NSW Premier Gladys Berjeklian welcomes the move by NT chief minister Michael Gunner to effect changes to his jurisdiction’s declaration of greater Sydney as a hotspot, following new advice from his chief medical officer.
She said she is open to federal intervention in reopening state borders, but she "can't see the likelihood of that happening in the short-term". She said she begrudged the decision by Queensland Premier Annastacia Palaszczuk to keep borders shut.
She confirmed the the good news that Year 12 students across the state will be able to celebrate the end of their schooling with formals and graduations despite the global pandemic.
"I want to confirm every school community across the state will be able to have a formal, will be able to have a Year 12 graduation ceremony." Ms Berejiklian said.
She added graduations may not look the same as previous years, but "you will have something to look forward to".
In NSW 10 new cases of COVID-19 were recorded overnight, with four linked to known clusters. Two new cases were linked to the Eastern Suburbs Legion Club, taking that cluster to five. A cluster linked to Sydney's Concord and Liverpool Hospitals which has now resulted to 12 cases after five more people connected to the outbreak.
The Chief Minister of NT, Mr Gunner said to effect changes to his jurisdiction’s declaration of greater Sydney as a hotspots based on the following reasons:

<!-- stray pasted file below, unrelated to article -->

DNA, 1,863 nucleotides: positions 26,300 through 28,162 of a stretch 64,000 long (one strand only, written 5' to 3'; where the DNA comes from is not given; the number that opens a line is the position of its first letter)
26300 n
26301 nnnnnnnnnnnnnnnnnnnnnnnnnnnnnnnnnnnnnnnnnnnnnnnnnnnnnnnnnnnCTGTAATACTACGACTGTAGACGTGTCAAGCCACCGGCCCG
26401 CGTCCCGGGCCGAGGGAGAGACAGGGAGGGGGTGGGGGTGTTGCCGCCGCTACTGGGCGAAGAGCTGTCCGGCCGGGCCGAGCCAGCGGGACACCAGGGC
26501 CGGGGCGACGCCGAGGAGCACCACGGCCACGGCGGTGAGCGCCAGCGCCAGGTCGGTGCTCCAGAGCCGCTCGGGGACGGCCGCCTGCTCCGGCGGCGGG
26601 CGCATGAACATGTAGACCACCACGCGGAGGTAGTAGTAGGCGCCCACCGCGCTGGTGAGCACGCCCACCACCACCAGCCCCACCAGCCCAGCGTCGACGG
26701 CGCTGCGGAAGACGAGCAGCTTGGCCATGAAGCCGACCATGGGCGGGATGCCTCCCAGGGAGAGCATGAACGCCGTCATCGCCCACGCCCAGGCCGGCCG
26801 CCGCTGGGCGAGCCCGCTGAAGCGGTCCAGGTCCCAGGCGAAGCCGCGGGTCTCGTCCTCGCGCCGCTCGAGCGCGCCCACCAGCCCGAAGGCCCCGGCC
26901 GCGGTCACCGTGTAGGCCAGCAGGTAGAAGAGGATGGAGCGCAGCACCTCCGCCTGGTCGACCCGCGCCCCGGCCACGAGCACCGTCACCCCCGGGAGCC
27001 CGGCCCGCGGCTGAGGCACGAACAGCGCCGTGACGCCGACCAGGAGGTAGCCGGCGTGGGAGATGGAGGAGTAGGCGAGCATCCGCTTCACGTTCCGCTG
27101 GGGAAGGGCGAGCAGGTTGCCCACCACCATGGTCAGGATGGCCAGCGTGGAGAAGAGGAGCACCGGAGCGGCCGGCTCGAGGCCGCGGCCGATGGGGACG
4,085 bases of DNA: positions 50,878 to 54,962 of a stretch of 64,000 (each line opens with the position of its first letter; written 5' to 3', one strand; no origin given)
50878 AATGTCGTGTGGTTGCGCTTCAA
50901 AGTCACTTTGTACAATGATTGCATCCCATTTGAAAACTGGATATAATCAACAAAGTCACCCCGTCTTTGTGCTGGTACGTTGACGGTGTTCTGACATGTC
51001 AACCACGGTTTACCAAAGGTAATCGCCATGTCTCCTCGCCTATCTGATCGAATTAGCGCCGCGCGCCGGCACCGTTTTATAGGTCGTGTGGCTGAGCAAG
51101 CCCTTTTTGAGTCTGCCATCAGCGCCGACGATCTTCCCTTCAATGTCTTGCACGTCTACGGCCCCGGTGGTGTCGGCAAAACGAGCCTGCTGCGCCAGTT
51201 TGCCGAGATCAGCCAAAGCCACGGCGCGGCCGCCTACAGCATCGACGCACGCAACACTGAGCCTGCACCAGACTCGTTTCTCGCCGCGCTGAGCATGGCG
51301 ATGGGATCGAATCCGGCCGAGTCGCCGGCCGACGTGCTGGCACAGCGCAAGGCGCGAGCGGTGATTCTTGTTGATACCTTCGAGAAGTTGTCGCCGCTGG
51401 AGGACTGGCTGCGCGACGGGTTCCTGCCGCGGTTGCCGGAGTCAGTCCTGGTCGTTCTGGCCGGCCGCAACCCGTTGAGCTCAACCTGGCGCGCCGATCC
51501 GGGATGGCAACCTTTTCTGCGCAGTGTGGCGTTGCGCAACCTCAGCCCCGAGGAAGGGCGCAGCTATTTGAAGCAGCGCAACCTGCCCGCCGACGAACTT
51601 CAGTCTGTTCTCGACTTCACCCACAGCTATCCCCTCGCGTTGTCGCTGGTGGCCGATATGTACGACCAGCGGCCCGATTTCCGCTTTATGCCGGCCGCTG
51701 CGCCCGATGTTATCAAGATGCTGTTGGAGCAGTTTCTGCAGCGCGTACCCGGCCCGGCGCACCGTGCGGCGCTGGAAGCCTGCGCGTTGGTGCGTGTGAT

"First, there is now a sustained downward trend of new cases in Sydney over time, including seven straight days of 10 or fewer new cases. Second, the contact tracing and containment system in NSW is superb. They are catching and containing the virus very quickly.
It is not spreading.
Third, the level of testing being done, and the links of almost all new cases to known clusters, gives a high degree of confidence that there are no known outbreaks occurring.
For these reasons, the Northern Territory will plan to remove the hot spot status declaration for greater Sydney in 28 days’ time.
From Friday, 9 October, arrivals from greater Sydney will not need to undertake 14 are days of supervised quarantine. We are deliberately waiting another four weeks – two full replication cycles – so we can keep seeing the trend go down."
The Prime Minister, Scott Morrison, stated that Aussies wanting to travel interstate this Christmas have reason to be hopeful as most states agree to develop a "hotspot plan." Earlier however, he called the Queensland premier to ask her to personally intervene on Canberra Sarah Caisip’s appeal to attend her father Bernard’s funeral but Queensland Premier Palaszczuk refused and referred the case to Chief Health Officer Jeannette Young.
Queensland Premier has hit back at the Prime Minister, accusing him of "bullying" her to intervene in the case.
In the meantime, Victoria Premier Daniel Andrews reported 43 new cases and 9 deaths, seven of which are from aged care. He said that curfew is working, confirms a different Christmas ahead and appealed for people to come forward for testing if they feel any symptoms.